HomeGroupsTalkMoreZeitgeist
This site uses cookies to deliver our services, improve performance, for analytics, and (if not signed in) for advertising. By using LibraryThing you acknowledge that you have read and understand our Terms of Service and Privacy Policy. Your use of the site and services is subject to these policies and terms.
Hide this

Results from Google Books

Click on a thumbnail to go to Google Books.

Loading...

Mussolini

by R. J. B. Bosworth

MembersReviewsPopularityAverage ratingConversations
1764116,820 (3.4)None
In 1945, disguised in German greatcoat and helmet, Mussolini attempted to escape from the advancing Allied armies. Unfortunately for him, the convoy of which he was part was stopped by partisans and his features, made so familiar by Fascist propaganda, gave him away. Within 24 hours he was executed by his captors, joining those he sent early to their graves as an outcome of his tyranny, at least one million people. He was one of the tyrant-killers who so scarred interwar Europe, but we cannot properly understand him or his regime by any simple equation with Hitler or Stalin. Like them, his life began modestly in the provinces; unlike them, he maintained a traditonal male family life, including both wife and mistresses, and sought in his way to be an intellectual. He was cruel (though not the cruellist); his racism existed, but never without the consistency and vigor that would have made him a good recruit for the SS. He sought an empire; but, in the most part, his was of the old-fashioned, costly, nineteenth century variety, not a racial or ideological imperium. And, self-evidently Italian society was not German or Russian- the particular patterns of that society shaped his dictatorship. Bosworth's Mussolini allows us to come closer than ever before to an appreciation of the life and actions of the man and of the political world and society within which he operated. With extraordinary skill and vividness, drawing on a huge range of sources, this biography paints a picture of brutality and failure, yet one tempered with an understanding of Mussolini as a human being, not so different from many of his contemporaries.… (more)

None.

None
Loading...

Sign up for LibraryThing to find out whether you'll like this book.

No current Talk conversations about this book.

English (3)  Dutch (1)  All languages (4)
Showing 3 of 3
A biography of a thug - very analytical and detailed about his rise and fall. Could have used more information about public opinion in Italy during the time period, but a worthy and well-done book nonetheless. ( )
  HadriantheBlind | Mar 29, 2013 |
I'm from the netherlands, i do read lot of english books.. easy, but this book is written with to many
words that u normaly dont use, at least not the common ppl.. i stopped readin at page 90 and i actualy wanted too stop
at 20 =p Its a pain too read, so dont waste ur money on it.
  Remez | Nov 16, 2011 |
I found this to be a bit rambling. However, it is the only bio of Mussolini I have come across. ( )
  Hedgepeth | Jul 26, 2009 |
Showing 3 of 3
no reviews | add a review
You must log in to edit Common Knowledge data.
For more help see the Common Knowledge help page.
Canonical title
Original title
Alternative titles
Original publication date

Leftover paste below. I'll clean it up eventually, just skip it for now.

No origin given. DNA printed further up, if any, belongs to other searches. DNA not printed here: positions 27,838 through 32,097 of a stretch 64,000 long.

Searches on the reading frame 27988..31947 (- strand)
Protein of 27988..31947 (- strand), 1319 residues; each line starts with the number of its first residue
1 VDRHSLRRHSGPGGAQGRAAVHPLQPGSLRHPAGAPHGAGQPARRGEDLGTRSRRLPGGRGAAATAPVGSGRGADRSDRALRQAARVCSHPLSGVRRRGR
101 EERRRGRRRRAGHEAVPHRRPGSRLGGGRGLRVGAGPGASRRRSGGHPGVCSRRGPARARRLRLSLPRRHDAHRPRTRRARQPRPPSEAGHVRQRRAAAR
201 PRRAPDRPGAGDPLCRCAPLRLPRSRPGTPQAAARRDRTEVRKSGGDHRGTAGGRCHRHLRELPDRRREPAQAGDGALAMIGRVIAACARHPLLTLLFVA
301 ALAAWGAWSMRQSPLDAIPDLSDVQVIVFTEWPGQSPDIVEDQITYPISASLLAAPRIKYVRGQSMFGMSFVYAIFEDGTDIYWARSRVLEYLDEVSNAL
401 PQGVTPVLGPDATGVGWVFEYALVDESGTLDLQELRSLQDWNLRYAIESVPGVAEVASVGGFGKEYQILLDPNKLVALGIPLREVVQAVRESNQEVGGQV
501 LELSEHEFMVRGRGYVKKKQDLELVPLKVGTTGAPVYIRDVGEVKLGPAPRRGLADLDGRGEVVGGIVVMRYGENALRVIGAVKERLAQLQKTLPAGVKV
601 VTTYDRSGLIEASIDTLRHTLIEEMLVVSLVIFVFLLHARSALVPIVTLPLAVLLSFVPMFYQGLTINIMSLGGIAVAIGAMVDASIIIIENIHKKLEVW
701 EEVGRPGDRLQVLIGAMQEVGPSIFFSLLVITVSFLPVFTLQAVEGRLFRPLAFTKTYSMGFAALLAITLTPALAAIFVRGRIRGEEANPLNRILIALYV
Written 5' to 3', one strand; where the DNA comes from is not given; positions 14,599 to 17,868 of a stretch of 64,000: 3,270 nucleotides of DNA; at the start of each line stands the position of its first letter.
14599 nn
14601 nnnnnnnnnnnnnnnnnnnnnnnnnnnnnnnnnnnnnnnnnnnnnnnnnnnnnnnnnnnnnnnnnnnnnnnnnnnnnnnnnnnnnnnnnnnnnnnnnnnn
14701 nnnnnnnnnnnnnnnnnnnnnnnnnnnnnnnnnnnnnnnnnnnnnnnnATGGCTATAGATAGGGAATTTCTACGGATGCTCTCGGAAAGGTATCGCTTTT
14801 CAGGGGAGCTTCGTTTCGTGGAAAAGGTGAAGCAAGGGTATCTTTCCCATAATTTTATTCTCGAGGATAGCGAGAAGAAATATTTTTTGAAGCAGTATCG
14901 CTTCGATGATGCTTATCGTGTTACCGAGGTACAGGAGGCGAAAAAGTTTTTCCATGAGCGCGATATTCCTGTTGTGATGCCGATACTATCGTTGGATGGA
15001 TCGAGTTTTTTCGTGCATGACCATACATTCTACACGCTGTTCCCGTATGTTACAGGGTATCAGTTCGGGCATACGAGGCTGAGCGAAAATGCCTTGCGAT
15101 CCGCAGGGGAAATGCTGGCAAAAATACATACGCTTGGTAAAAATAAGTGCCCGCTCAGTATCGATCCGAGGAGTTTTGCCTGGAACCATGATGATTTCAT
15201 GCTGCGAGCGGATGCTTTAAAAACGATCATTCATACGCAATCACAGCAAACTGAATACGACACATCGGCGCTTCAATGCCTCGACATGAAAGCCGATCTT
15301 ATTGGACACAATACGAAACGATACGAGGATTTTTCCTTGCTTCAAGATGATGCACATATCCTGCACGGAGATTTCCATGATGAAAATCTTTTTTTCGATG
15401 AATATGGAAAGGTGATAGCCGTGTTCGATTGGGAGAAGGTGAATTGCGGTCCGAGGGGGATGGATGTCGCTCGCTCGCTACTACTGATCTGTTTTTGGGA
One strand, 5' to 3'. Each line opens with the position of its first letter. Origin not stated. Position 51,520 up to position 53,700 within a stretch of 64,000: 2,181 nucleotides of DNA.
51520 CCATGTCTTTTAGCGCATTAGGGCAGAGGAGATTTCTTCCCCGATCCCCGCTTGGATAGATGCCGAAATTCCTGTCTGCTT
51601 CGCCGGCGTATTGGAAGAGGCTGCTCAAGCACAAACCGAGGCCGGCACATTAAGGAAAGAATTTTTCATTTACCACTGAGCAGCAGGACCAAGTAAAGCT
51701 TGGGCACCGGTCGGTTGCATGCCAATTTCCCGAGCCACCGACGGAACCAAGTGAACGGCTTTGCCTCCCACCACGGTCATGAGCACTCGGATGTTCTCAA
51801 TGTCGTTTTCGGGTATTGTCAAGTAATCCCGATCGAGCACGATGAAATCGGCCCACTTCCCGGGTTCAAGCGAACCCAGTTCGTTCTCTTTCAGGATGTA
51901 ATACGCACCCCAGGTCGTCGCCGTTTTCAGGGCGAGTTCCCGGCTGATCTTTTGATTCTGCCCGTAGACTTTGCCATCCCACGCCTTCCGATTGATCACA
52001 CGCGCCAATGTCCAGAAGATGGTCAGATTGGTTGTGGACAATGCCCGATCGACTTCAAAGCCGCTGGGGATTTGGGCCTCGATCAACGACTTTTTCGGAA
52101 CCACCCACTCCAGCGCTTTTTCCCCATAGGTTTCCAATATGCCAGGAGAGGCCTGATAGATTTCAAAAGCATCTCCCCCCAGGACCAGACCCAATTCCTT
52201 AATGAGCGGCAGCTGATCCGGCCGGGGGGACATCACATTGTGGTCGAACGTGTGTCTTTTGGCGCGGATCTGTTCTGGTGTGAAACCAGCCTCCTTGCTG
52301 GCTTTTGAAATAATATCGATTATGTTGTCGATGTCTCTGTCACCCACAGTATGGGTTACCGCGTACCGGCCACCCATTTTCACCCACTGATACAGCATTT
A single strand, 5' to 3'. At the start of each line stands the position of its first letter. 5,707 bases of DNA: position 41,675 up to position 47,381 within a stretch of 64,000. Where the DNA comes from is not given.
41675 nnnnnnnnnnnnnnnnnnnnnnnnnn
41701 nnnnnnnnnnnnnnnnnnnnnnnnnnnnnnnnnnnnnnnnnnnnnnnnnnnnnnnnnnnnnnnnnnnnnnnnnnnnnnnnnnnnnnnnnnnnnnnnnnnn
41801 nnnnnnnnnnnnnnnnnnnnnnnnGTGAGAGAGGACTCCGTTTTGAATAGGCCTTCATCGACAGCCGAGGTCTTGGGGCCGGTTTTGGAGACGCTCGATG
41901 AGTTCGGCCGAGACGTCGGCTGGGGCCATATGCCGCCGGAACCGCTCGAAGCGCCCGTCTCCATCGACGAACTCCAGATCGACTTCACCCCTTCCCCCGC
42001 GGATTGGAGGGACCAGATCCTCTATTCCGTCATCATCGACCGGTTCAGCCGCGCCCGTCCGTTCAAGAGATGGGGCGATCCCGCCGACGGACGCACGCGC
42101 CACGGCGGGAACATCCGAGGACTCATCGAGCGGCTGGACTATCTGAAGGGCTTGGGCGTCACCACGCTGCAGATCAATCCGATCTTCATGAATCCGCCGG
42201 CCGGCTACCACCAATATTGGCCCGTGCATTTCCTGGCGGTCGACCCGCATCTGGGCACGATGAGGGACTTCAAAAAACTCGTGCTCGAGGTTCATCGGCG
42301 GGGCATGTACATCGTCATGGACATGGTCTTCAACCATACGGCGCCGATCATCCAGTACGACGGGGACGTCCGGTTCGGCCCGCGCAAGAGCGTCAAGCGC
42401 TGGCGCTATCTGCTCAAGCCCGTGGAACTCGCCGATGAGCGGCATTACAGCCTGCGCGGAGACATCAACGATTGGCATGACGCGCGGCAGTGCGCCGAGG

People/Characters
Important places
Important events
Related movies
Awards and honors
Epigraph
Dedication
First words
Quotations
Last words
Disambiguation notice
Publisher's editors
Blurbers
Original language
Canonical DDC/MDS

References to this work on external resources.

Wikipedia in English (5)

In 1945, disguised in German greatcoat and helmet, Mussolini attempted to escape from the advancing Allied armies. Unfortunately for him, the convoy of which he was part was stopped by partisans and his features, made so familiar by Fascist propaganda, gave him away. Within 24 hours he was executed by his captors, joining those he sent early to their graves as an outcome of his tyranny, at least one million people. He was one of the tyrant-killers who so scarred interwar Europe, but we cannot properly understand him or his regime by any simple equation with Hitler or Stalin. Like them, his life began modestly in the provinces; unlike them, he maintained a traditonal male family life, including both wife and mistresses, and sought in his way to be an intellectual. He was cruel (though not the cruellist); his racism existed, but never without the consistency and vigor that would have made him a good recruit for the SS. He sought an empire; but, in the most part, his was of the old-fashioned, costly, nineteenth century variety, not a racial or ideological imperium. And, self-evidently Italian society was not German or Russian- the particular patterns of that society shaped his dictatorship. Bosworth's Mussolini allows us to come closer than ever before to an appreciation of the life and actions of the man and of the political world and society within which he operated. With extraordinary skill and vividness, drawing on a huge range of sources, this biography paints a picture of brutality and failure, yet one tempered with an understanding of Mussolini as a human being, not so different from many of his contemporaries.

No library descriptions found.

Book description
Haiku summary

Quick Links

Popular covers

Rating

Average: (3.4)
0.5
1
1.5
2
2.5
3 5
3.5 2
4 3
4.5
5

Is this you?

Become a LibraryThing Author.

 

About | Contact | Privacy/Terms | Help/FAQs | Blog | Store | APIs | TinyCat | Legacy Libraries | Early Reviewers | Common Knowledge | 155,766,228 books! | Top bar: Always visible